Teaching the good guys

Back in mid February, Murdoch’s Australian engaged in some modern-day McCarthyism by “outing” an academic who allegedly supported terrorism. The paper’s ongoing struggle continued last Saturday:

A Radical Muslim thinker who inspired al-Qa’ida is being served up as subject matter for high school students in NSW.

Sayyid Qutb, an Egyptian militant hanged in 1966 but still a powerful influence on violent Islamists, and the Pakistani fundamentalist Sayyid Maududi are the only two modern Muslim thinkers on a revised syllabus for studies of religion.

Experts this week condemned the prominence of political Islam in the new syllabus, and especially the inclusion of Qutb.

“I am surprised and dismayed that the NSW religion syllabus narrows modern Islamic thinkers to its totalitarians,” said Daniel Pipes, whose US-based Middle East Forum agitates against Islamic extremism.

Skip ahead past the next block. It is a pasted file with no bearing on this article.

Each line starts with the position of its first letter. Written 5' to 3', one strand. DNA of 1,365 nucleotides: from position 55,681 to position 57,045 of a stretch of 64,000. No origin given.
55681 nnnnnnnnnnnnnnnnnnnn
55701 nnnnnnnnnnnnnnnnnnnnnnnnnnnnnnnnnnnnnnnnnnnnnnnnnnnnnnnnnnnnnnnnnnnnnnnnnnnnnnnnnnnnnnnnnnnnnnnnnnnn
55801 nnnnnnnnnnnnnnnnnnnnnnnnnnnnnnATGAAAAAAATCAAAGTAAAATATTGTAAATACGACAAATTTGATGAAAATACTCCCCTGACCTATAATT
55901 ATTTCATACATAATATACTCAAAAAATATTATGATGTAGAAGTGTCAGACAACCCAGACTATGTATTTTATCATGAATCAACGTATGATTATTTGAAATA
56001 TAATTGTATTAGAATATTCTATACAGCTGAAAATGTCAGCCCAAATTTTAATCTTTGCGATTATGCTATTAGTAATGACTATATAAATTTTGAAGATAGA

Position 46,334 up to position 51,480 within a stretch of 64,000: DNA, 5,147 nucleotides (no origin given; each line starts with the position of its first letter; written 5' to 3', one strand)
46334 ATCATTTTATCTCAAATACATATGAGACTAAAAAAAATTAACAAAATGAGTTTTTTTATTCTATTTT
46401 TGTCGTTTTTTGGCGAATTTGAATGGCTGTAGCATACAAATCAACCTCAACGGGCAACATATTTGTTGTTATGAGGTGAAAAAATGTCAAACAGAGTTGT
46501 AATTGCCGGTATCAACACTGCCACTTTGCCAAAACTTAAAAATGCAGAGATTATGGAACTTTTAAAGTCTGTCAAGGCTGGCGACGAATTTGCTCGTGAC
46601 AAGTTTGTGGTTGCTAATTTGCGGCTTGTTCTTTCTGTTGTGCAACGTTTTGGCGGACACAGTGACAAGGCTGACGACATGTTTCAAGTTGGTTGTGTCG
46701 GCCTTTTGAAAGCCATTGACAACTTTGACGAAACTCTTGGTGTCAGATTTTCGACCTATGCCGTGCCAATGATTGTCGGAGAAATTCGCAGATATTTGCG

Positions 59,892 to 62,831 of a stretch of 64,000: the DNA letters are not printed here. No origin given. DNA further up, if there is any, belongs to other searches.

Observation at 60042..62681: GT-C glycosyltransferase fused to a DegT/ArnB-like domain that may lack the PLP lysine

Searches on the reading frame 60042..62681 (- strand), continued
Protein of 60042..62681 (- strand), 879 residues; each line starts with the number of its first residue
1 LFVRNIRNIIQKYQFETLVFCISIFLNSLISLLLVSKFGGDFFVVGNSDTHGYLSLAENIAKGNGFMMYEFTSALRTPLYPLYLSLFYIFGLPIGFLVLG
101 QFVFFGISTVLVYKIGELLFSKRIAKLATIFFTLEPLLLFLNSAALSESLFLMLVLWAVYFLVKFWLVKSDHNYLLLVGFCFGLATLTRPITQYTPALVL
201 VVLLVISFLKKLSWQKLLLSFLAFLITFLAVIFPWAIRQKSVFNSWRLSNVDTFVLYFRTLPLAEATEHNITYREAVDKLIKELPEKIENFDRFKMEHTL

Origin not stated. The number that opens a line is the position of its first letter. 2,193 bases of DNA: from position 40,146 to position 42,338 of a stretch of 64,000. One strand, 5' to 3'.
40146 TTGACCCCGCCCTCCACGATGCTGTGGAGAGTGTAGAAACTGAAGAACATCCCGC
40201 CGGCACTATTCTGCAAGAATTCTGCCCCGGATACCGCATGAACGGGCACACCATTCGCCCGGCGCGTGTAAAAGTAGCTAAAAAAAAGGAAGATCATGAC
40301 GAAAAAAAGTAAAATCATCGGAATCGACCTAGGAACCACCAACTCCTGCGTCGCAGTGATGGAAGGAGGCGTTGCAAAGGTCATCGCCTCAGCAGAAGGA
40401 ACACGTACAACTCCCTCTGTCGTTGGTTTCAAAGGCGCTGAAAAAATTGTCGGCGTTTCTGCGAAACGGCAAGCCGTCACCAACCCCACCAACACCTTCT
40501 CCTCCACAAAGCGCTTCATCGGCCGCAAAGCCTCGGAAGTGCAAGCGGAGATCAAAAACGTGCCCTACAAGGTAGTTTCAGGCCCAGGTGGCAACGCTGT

“Islam has a rich intellectual tradition. To pick these two writers is like representing modern German culture with Marx and Hitler.”

Is the paper seriously suggesting that only so-called moderate Muslims should be studied? Is the paper seriously suggesting that Western war criminals such as Henry Kissinger shouldn’t be taught in school because they were involved in the deaths of millions? Clearly there is one rule for Muslims and one rule for benign Westerners. Why is the paper asking Daniel Pipes, of all people, for his opinion? This “expert” would criticise the teaching of the Koran. The tendency to condemn any educational program that doesn’t subscribe to a “moderate” interpretation of world history – and conviently ignoring Western crimes against any number of nations – is both laughable and racist. But then, the Australian is a serious paper, we’re told, dedicated to “serious, sober and intelligent assessment.” No polemics there.